umount(8) — Linux manual page

NAME | SYNOPSIS | DESCRIPTION | OPTIONS | NON-SUPERUSER UMOUNTS | LOOP DEVICE | EXTERNAL HELPERS | ENVIRONMENT | FILES | HISTORY | SEE ALSO | REPORTING BUGS | AVAILABILITY

UMOUNT(8)                 System Administration                UMOUNT(8)

NAME         top

       umount - unmount filesystems

SYNOPSIS         top

       umount -a [-dflnrv] [-t fstype] [-O option...]

       umount [-dflnrv] {directory|device}

       umount -h|-V

DESCRIPTION         top

       The umount command detaches the mentioned filesystem(s) from the
       file hierarchy. A filesystem is specified by giving the directory
       where it has been mounted. Giving the special device on which the
       filesystem lives may also work, but is obsolete, mainly because
       it will fail in case this device was mounted on more than one
       directory.

       Note that a filesystem cannot be unmounted when it is 'busy' -
       for example, when there are open files on it, or when some
       process has its working directory there, or when a swap file on
       it is in use. The offending process could even be umount itself -
       it opens libc, and libc in its turn may open for example locale
       files. A lazy unmount avoids this problem, but it may introduce
       other issues. See --lazy description below.

OPTIONS         top

       -a, --all
           All of the filesystems described in /proc/self/mountinfo (or
           in deprecated /etc/mtab) are unmounted, except the proc,
           devfs, devpts, sysfs, rpc_pipefs and nfsd filesystems. This
           list of the filesystems may be replaced by --types umount
           option.

       -A, --all-targets
           Unmount all mountpoints in the current mount namespace for
           the specified filesystem. The filesystem can be specified by
           one of the mountpoints or the device name (or UUID, etc.).
           When this option is used together with --recursive, then all
           nested mounts within the filesystem are recursively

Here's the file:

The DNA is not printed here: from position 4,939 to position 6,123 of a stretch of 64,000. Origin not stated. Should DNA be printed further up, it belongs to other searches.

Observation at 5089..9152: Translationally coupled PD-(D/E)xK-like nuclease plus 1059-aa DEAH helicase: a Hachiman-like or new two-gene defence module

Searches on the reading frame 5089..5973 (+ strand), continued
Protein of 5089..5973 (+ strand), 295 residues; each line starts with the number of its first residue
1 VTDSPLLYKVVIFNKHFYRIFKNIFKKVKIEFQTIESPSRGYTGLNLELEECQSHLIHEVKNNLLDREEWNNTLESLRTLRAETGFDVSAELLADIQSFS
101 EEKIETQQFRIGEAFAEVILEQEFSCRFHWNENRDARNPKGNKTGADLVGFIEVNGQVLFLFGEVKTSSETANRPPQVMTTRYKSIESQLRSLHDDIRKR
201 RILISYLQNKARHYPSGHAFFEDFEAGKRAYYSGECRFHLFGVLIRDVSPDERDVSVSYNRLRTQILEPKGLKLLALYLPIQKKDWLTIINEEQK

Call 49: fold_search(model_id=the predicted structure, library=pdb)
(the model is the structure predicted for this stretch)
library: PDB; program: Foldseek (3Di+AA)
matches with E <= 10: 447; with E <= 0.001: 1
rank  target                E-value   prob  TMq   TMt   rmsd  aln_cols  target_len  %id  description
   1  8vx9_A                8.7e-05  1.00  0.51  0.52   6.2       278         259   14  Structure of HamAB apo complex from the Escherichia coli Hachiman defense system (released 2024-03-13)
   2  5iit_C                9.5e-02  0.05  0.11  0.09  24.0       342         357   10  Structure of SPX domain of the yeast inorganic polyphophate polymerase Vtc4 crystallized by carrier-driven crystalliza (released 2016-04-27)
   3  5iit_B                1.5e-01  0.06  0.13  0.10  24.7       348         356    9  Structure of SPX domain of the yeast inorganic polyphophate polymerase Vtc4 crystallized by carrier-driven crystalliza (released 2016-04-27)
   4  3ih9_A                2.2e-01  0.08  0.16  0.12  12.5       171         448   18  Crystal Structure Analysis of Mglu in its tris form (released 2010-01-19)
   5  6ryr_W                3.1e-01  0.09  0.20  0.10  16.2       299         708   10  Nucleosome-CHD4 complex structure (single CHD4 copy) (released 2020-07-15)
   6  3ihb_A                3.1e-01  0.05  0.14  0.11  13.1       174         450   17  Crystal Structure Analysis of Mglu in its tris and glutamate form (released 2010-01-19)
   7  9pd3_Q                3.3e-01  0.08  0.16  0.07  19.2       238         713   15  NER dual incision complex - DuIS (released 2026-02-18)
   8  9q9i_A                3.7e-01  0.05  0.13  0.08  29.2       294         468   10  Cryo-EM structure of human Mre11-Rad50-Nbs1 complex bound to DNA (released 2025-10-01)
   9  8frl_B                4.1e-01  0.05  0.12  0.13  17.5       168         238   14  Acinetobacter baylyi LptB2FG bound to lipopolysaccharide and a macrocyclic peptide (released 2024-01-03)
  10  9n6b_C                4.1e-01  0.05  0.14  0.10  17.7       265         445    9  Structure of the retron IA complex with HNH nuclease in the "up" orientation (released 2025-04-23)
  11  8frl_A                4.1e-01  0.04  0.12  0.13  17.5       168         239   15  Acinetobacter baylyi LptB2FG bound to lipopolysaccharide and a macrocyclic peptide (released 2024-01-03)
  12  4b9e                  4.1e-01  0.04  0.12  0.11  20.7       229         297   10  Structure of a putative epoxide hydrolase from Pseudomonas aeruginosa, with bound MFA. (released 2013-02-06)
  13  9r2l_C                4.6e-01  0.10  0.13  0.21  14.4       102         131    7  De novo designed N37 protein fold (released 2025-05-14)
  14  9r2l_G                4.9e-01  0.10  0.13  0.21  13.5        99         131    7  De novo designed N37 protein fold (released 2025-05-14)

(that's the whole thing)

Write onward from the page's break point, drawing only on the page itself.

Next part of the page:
unmounted. This option is only supported on systems where
           /etc/mtab is a symlink to /proc/mounts.

       -c, --no-canonicalize
           Do not canonicalize paths. The paths canonicalization is
           based on stat(2) and readlink(2) system calls. These system
           calls may hang in some cases (for example on NFS if server is
           not available). The option has to be used with canonical path
           to the mount point.

           This option is silently ignored by umount for non-root users.

           For more details about this option see the mount(8) man page.
           Note that umount does not pass this option to the
           /sbin/umount.type helpers.

       -d, --detach-loop
           When the unmounted device was a loop device, also free this
           loop device. This option is unnecessary for devices
           initialized by mount(8), in this case "autoclear"
           functionality is enabled by default.

       --fake
           Causes everything to be done except for the actual system
           call or umount helper execution; this 'fakes' unmounting the
           filesystem. It can be used to remove entries from the
           deprecated /etc/mtab that were unmounted earlier with the -n
           option.

       -f, --force
           Force an unmount (in case of an unreachable NFS system).

           Note that this option does not guarantee that umount command
           does not hang. It’s strongly recommended to use absolute
           paths without symlinks to avoid unwanted readlink and stat
           system calls on unreachable NFS in umount.

       -i, --internal-only
           Do not call the /sbin/umount.filesystem helper even if it
           exists. By default such a helper program is called if it